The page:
ICSI vs IVF with Normal Sperm Quality

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ICSI vs IVF with normal sperm quality

Intracytoplasmic sperm injection versus conventional in-vitro fertilisation in couples with infertility in whom the male partner has normal total sperm count and motility: an open-label, randomised controlled trial

A large multi-centre randomised trial was initiated to compare intracytoplasmic sperm injection (ICSI) versus conventional IVF, in infertile couples, where the male partner has normal total sperm count and motility.

Couples were recruited from two IVF centres (IVFMD and IVFAS) in Ho Chi Minh City, Vietnam. Total sperm count and (progressive) motility was based on WHO criteria (TSC ≥ 39 ×106, progressive motility ≥ 32%).

Only couples who had undergone 2 or fewer previous IVF/ICSI cycles, used the antagonist protocol for ovarian stimulation, and agreed to have 2 or fewer embryos transferred were eligible, whilst couples with poor oocyte fertilisation previously (≤ 25%) and or using frozen semen were excluded. Women with PCOS or oocyte maturation triggered by gonadotropin-releasing hormone agonist were included to increase the generalisation of the study.

In this trial, controlled ovarian stimulation was carried out using a follicle-stimulating hormone and gonadotropin-releasing antagonist protocol. Once 3 or more follicles reached a diameter of 17µm, ovulation was triggered using human chorionic gonadotropin (hCG), or gonadotropin-releasing hormone agonist in those at risk of OHSS, followed by oocyte retrieval 36 hours later.

On the day of oocyte retrieval, semen samples were collected and prepared by discontinuous density gradient centrifugation, with the swim-up technique step added to conventional IVF semen samples. In the conventional IVF group, oocytes were inseminated 2 hours post-retrieval in a concentration of 100,000 motile sperm/mL for 2 hours. Similarly, to keep time to insemination comparable in the ICSI group, intracytoplasmic sperm injection was done 3 to 4 hours after oocyte retrieval.

Fresh or frozen-thawed embryo transfer was then carried out on day 3 (cleavage stage) with progesterone (fresh) or progesterone + estradiol (frozen) given for luteal phase support until gestation week 7 or 12 dependent on pregnancy test results.

Primary study outcome was livebirth after the first embryo transfer, defined as the birth of at least one live neonate after 24 weeks gestation. In cases where no embryo was available for transfer, the cycle was considered a failure.

In total, 1064 eligible couples were evenly randomized to undergo IVF or ICSI cycles. Forty three couples changed their cycle preference, culminating in 571 couples allocated to ICSI group and 493 couples to IVF.

Initial baseline characteristics of the 2 groups showed no significant differences between the couples. For reference 90% of couples had not undertaken IVF or ICSI previously.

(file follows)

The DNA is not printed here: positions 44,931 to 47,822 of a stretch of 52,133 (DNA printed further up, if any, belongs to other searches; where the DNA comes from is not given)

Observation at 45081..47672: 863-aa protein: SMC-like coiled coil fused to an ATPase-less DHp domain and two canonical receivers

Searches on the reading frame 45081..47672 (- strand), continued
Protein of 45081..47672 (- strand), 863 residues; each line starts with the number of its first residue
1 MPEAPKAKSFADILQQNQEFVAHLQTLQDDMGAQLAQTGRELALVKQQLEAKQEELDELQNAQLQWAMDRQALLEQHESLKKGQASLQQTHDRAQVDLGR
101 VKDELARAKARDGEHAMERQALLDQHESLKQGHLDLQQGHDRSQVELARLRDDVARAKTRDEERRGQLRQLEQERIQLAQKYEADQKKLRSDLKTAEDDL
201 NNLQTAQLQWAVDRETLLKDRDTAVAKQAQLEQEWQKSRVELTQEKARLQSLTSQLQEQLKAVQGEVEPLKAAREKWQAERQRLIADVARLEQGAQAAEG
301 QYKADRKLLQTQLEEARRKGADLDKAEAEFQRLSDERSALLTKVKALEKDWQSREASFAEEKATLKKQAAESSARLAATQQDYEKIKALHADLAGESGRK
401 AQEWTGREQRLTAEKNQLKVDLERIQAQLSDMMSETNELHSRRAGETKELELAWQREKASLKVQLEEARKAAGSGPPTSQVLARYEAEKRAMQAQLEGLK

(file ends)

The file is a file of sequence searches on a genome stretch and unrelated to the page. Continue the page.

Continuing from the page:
After insemination or injection, fertilisation rates per oocyte inseminated or injected was significantly higher in the ICSI group (75.0%) compared to IVF (66.7%), however this did not translate into significantly higher clinical pregnancy rates (43% vs 40%, P = 0.38) or livebirth rates (35% vs 31%, P = 0.27). Interestingly abnormal fertilisation per oocyte inseminated or injected was also significantly lower (1.3 vs 7.4%) in the ICSI group.

On the other hand, pregnancy complications (ectopic pregnancy, miscarriage, twin pregnancy or delivery), along with obstetric and perinatal outcomes, did not differ significantly between the 2 groups, although the study was underpowered to draw any conclusions for these specific outcomes.

At the end of 12 months, cumulative livebirth rate was 42% and 41%, in the ICSI and IVF groups respectively. Similarly median time to ongoing pregnancy resulting in livebirth, did not differ significantly, 178 vs 180 days for ICSI and IVF respectively.


SUMMARY: ICSI VS IVF

In this trial comparing ICSI to IVF cycles, where male partners had normal sperm quality, fertilisation rate per oocyte was significantly higher in ICSI cycles (75.0 vs 66.7%). On the other hand clinical pregnancy rate and livebirth rate per cycle was not significantly different (P > 0.2).


Limitations

  1. Day 3 embryo transfer only
  2. Sperm morphology and DNA fragmentation not evaluated
  3. Study size limited statistical significance to 10% difference


Similar studies

Supramaniam P R, et al. (2020). ICSI does not improve reproductive outcomes in autologous ovarian response cycles with non-male factor subfertility. https://doi.org/10.1093/humrep/dez301

Drakopoulos P, et al. (2019). ICSI does not offer any benefit over conventional IVF across different ovarian response categories in non-male factor infertility: a European multicenter analysis. https://doi.org/10.1007/s10815-019-01563-1

Sunderam S, et al. (2019). Comparing fertilization rates from intracytoplasmic sperm injection to conventional in vitro fertilization among women of advanced age with non-male factor infertility: a meta-analysis. https://doi.org/10.1016/j.fertnstert.2019.09.035

Li Z, et al. (2018). ICSI does not increase the cumulative live birth rate in non-male factor infertility. https://doi.org/10.1093/humrep/dey118

Tannus S, et al. (2016). The role of intracytoplasmic sperm injection in non-male factor infertility in advanced maternal age. https://doi.org/10.1093/humrep/dew298


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